Colonial Williamsburg offers the charm of an old-fashioned Christmas. Photo courtesy of Colonial Williamsburg Foundation.

Written By Evan Balkan

If you are frazzled and need some time away at this season, here are a few suggestions:

Winter Glitz
The Gaylord Resort on the Potomac at National Harbor has not been around very long; only open since 2008. But it has quickly become a popular regional holiday destination. And it’s easy to see why: More than two million twinkling lights and more than two million pounds of ice go into the creation of ICE!, a walk-through wonderland of sculptures, a two-story slide, and a re-created Big Apple, featuring the sights and sounds of a Manhattan Christmas. There’s even a nightly snowfall. This year’s ICE! theme is “’Twas the Night Before Christmas.” Bring your jackets; all that ice must be kept cold.
Holiday packages range from $269 (2 people) to $309 (4 people) and include one night at the Gaylord Hotel, a $100 resort credit (toward souvenirs, spa, dining, etc.), tickets to ICE!, and a souvenir family photo.
¥ 301-965-4000,
¥ 1 hour, 20 minutes from Westminster.

Victorian Winterfest
If you want closer, smaller, and a less expensive, Chesapeake City is a lovely Victorian village usually bypassed by anxious folks speeding toward the Atlantic beaches.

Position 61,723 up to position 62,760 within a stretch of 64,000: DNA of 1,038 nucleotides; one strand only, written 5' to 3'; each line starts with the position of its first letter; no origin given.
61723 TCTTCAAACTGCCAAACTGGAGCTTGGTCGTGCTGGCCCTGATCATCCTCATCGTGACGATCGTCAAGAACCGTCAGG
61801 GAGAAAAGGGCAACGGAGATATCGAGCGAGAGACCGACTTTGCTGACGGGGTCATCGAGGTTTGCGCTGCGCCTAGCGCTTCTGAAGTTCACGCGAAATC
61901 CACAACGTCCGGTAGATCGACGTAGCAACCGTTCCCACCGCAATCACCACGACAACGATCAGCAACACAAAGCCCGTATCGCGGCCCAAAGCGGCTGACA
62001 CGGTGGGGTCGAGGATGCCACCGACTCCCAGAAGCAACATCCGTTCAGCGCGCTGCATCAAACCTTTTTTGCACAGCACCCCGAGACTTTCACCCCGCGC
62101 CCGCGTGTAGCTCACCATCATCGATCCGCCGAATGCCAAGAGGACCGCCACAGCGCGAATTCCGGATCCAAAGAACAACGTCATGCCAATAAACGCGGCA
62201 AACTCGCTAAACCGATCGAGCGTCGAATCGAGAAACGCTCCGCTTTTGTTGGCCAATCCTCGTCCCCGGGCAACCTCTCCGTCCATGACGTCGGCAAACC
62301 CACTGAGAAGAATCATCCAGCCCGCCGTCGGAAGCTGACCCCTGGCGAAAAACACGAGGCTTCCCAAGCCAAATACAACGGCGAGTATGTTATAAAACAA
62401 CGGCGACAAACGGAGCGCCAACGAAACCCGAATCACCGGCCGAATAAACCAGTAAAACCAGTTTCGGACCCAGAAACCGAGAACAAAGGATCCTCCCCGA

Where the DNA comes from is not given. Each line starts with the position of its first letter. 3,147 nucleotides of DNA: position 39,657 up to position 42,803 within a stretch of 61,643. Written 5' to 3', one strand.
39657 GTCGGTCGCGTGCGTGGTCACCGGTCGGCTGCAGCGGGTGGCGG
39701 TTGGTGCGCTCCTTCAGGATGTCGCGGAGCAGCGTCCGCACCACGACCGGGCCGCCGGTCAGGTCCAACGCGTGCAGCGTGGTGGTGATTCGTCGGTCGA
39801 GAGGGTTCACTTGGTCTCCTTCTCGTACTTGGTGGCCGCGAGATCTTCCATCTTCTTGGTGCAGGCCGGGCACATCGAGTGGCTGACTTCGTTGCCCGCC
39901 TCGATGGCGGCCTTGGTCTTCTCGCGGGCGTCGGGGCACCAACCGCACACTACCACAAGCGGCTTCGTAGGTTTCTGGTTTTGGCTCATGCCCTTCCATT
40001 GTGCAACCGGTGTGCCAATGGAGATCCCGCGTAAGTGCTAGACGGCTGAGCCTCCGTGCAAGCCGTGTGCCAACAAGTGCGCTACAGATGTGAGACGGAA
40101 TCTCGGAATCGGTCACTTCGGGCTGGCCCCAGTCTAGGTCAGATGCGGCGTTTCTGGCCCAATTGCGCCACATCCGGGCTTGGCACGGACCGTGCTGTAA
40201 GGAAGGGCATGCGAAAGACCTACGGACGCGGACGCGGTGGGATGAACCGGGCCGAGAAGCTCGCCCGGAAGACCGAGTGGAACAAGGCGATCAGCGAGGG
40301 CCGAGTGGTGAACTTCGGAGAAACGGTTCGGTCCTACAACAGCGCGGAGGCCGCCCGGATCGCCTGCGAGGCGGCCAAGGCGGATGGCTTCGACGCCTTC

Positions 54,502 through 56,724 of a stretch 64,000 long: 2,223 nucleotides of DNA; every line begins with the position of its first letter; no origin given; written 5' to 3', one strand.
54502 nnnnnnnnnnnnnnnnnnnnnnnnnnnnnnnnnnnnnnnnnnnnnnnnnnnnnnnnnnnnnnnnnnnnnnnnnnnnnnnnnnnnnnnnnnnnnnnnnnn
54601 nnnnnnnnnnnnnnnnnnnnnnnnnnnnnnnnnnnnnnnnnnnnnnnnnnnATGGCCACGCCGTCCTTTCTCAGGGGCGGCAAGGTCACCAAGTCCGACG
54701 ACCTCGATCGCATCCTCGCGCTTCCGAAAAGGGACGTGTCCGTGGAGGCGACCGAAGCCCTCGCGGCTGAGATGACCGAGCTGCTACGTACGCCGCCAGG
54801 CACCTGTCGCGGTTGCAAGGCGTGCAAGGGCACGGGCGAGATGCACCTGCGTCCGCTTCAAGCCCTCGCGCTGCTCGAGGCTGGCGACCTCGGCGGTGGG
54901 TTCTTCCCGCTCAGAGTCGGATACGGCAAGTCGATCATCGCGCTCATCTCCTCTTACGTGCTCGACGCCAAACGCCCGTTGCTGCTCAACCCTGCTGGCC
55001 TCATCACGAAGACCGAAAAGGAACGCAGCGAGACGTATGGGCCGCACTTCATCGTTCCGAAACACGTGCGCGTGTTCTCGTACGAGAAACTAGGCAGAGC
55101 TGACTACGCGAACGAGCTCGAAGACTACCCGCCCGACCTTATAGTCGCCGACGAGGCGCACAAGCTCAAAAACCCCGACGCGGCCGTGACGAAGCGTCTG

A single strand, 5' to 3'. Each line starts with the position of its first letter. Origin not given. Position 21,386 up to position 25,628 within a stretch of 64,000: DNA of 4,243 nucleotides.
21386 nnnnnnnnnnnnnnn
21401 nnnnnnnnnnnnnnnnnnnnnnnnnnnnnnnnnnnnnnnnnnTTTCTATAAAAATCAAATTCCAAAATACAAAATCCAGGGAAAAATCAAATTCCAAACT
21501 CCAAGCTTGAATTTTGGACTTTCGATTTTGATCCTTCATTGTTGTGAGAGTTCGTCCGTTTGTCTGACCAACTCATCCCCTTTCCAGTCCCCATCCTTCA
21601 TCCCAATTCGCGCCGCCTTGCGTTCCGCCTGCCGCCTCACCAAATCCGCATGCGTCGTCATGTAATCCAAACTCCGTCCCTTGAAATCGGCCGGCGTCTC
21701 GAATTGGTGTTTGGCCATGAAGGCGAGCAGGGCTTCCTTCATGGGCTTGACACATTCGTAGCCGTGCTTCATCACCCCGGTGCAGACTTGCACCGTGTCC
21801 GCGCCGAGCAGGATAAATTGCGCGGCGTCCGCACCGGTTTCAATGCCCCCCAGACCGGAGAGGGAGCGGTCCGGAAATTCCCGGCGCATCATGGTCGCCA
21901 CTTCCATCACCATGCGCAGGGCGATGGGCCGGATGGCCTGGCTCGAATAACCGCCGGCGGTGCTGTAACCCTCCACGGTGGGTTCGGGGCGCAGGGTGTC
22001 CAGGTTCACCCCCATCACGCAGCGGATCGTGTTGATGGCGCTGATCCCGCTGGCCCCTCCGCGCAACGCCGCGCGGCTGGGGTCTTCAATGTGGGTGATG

In its original incarnation, it was known as Bohemia, but construction of the Chesapeake and Delaware Canal in 1839 gave the town its current name (today, there’s a nice little C&D Historical Museum). It’s a diminutive place south of the more well-known Elkton, but Chesapeake City does its best to lure visitors during the holiday season. And it does a fine job of it.
Beginning with a public tree lighting on December 1, the rest of December sees special activities including bands, carolers, visits from the Clauses, a historic home tour, and more.
This is the year to visit, as Chesapeake City is inaugurating its First Annual Winterfest. For the entire month, both sides of the canal will be awash in holiday lights with enormous and inventive lighted displays along the harbor and throughout town. Free shuttles are available to take visitors to both sides of the canal for views of all the lights.
Every Saturday during Winterfest from 11-5, Santa will enchant visitors in the central Pell Gardens, followed by free holiday concerts by area school bands.
Don’t miss the town’s Candlelight Tour on Dec. 14, starting at 6 p.m. from Town Hall. The tour takes in private homes and historic lodging houses, all of them open to the public during the tour.
Several restaurants in town offer special Winterfest deals. And there is no dearth of lodging options, as Chesapeake City has many quaint B&Bs.
¥ 410-885-5298;
¥ Just under two hours from Westminster.

The Zoo in Winter
One of the wonderful attractions about the National Zoo in Washington, D.C.’s Woodley Park neighborhood is that as part of the Smithsonian Institution, it’s free (assuming no government shutdown has shuttered it). The same holds true even during special holiday events. In short, this means ZooLights.